Oostaverne, 31 Oct 1914
The regiment moved to a prepared position at Oostaverne where the 4th Cavalry Brigade was driven back by a concerted attack so that Captain Little's B Squadron was facing an exposed flank and the line became very extended. Some French troops and the 12h Lancers made a counter-attack which was joined by B Squadron who were keen to avenge Carew's 4th Troop. They were unused to the bayonet but were highly motivated and did not hold back.
Retirement from the Front Line, 1 Nov 1914
The 2nd Cavalry Division's position was taken over by French troops on 1 Nov under a heavy bombardment from the German artillery. McConnel's machine-gun section again covered the withdrawal, earning him a DSO. Captain Little, who became CO in 1918, was also awarded the DSO for his squadron's action the previous day. The cavalry was sent back to be reunited with their horses and were ordered to ride about plugging gaps in the line. This kept them busy for most of November. One relief operation occurred at a place in the line occupied by Frenchmen who had lost all their officers. The soldiers were ashamed to have British officers in their trenches which they considered to be un-chic. But the 20th had never seen such sophisticated dug-out accommodation before. The regiment came out of the action on 22 Nov and went into billets at Steenwerk until 15 Jan 1915.
Dismounted Cavalry Division 1916
At the beginning of 1916 there were preparations for the formation of a Dismounted Cavalry Division which was to be used in close support of the infantry, to relieve them or plug gaps in the front line. Each of the two Cavalry Divisions contributed one dismounted brigade of 3 battalions. Each of these battalions was made up of 3 companies, one from each regiment in a brigade. The officers were detailed in rotation for periods of duty with the Division. The idea behind this was presumably to impress upon the infantry that the cavalry were doing their bit in the trenches, even though that is what they had been doing already. The dismounted company provided by the 20th Hussars for the 5th Brigade's dismounted battalion consisted of two platoons from each squadron, commanded at first by Captain W H Micholls, but relieved by other officers as time went on. Duty in the trenches consisted of local raids, mining, mortaring and sniping. The British high command were keen to keep the infantry busy to maintain morale. This contrasted with the French whose trenches were much quieter and more relaxed by comparison.
A favourite activity of the 20th was the bombing raid, usually to clear Germans out of an enfilade position. Subalterns received special training for this and one such officer, Lieutenant Jeffrey, known as 'Iron Man' was adept at grenade throwing, having devised a special sling to project it further. In one attack in February 1916 he and 7 others were killed although the enemy casualties were much higher.
The Somme Offensive, July - Nov 1916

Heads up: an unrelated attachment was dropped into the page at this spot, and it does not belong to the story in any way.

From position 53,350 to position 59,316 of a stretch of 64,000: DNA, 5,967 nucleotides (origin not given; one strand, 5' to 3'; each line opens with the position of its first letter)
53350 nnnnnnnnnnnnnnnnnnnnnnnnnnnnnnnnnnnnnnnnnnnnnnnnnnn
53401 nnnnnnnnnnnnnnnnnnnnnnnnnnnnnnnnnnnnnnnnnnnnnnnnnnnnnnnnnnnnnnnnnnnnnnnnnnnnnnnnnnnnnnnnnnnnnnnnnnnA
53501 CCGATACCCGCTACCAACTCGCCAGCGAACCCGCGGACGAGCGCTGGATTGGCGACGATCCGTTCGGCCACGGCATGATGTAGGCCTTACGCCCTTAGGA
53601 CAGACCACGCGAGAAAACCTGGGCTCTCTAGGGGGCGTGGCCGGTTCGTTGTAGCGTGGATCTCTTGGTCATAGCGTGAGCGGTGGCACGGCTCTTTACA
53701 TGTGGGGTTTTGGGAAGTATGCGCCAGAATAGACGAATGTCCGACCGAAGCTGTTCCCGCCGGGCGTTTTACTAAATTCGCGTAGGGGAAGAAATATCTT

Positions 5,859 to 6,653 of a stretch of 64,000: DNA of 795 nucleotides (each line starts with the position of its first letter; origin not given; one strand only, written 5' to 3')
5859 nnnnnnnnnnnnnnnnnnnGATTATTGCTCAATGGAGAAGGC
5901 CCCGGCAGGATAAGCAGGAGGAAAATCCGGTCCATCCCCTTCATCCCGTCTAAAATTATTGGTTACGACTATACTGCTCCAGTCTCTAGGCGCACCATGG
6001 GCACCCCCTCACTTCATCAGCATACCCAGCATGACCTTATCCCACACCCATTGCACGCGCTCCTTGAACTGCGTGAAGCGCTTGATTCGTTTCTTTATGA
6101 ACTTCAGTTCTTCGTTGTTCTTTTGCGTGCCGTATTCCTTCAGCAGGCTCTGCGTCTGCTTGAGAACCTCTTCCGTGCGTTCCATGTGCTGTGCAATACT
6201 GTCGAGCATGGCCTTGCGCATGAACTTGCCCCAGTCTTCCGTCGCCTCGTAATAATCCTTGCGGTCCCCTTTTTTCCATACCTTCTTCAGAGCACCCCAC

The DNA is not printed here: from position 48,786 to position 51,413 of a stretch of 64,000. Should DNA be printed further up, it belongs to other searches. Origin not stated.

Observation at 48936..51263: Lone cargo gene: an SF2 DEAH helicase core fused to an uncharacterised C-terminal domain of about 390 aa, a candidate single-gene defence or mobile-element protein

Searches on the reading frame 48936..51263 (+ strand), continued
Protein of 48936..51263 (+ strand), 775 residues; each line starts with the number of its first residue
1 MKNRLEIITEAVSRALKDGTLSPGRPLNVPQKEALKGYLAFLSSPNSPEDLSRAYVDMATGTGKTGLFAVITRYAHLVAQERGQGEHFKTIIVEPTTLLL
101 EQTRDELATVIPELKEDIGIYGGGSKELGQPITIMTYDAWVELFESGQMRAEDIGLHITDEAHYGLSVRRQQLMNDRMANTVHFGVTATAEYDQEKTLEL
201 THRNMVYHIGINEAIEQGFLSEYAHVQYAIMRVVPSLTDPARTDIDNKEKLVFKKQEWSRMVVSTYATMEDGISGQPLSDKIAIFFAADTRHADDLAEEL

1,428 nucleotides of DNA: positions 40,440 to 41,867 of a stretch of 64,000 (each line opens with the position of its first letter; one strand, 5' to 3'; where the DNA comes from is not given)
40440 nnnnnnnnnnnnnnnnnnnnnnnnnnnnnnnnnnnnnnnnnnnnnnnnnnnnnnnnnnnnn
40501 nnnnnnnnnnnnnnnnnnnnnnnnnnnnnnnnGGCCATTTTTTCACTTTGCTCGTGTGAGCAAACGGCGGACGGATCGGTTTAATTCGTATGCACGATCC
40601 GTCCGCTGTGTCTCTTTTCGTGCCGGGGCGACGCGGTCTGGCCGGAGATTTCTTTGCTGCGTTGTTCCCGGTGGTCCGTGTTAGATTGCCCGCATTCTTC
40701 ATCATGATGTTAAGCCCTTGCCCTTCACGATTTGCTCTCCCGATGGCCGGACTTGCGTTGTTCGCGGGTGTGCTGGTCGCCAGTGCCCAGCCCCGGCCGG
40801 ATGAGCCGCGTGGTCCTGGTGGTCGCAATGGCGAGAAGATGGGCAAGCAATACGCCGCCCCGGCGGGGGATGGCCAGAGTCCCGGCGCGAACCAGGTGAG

The mounted cavalry continued to move from one gap to another, and to make this movement easier constructed cavalry tracks which were a larger version of duck-boards to pass over craters and waterlogged ground. The organisation had changed so that the 2nd Cavalry Division was attached to the 2nd Army near Boulogne and the regiment was billeted at Licques. When the Somme offensive began the Division was moved to the Hazebrouck area as mobile reserve. The 20th Hussars spent the time patrolling and supplying working parties, but at the beginning of September they went up to the front and bivouacked at Bray. Throughout the offensive they had been ready to ride through any breach in the enemy line and they were still hoping for that chance at this late stage. Dismounted parties went forward and prepared cavalry tracks for the breakthrough. But these tracks proved to be of little us after the incessant bombardments and heavy rain had turned the land into a crater-poked morass. The rain eventually brought the whole offensive to a soggy halt in November.
Monchy-le-Preux, 10 April 1917
The British and French armies planned a joint effort in early 1917 with the British concentrating around Arras. The Germans were falling back on the Hindenburg Line having lost Vimy Ridge and the Scarpe Valley. The Cavalry Corps assembled south of Arras to exploit a breakthrough at Monchy-le-Preux. The weather was very cold and the rain turning to sleet as they were ordered forward to Telegraph Hill west of Tilloy. The sleet turned to snow making visibility difficult, and the Germans bombarded them as they tried to make their way forward. They halted for the night and resumed the advance on 10 April. The cavalry were told that Monchy had been taken by the infantry, but there had been a delay which meant that the Germans were still in place. An attack had to be made by the 8th and 5th Cavalry Brigades but this was fraught with difficulty as the snow was falling thickly and visibility was restricted to a few yards. The 20th Hussars came through Tilloy Les Mouflains at the trot with the Greys on their right and the 12th Lancers in support. However, the regiment became trapped in a maze of barbed wire and they had to cut themselves out with wire-cutters. When the snow stopped they found themselves on the ridge, their original objective. The Germans had abandoned their forward positions and Monchy was captured. The regiment spent a wretched night in shell-holes, with no food or forage. The battle of Arras ended on 20 April and the cavalry taken out of action. The 20th had lost 37 horse killed or died of exposure. One man had died and 7 were wounded, 2 of which were officers.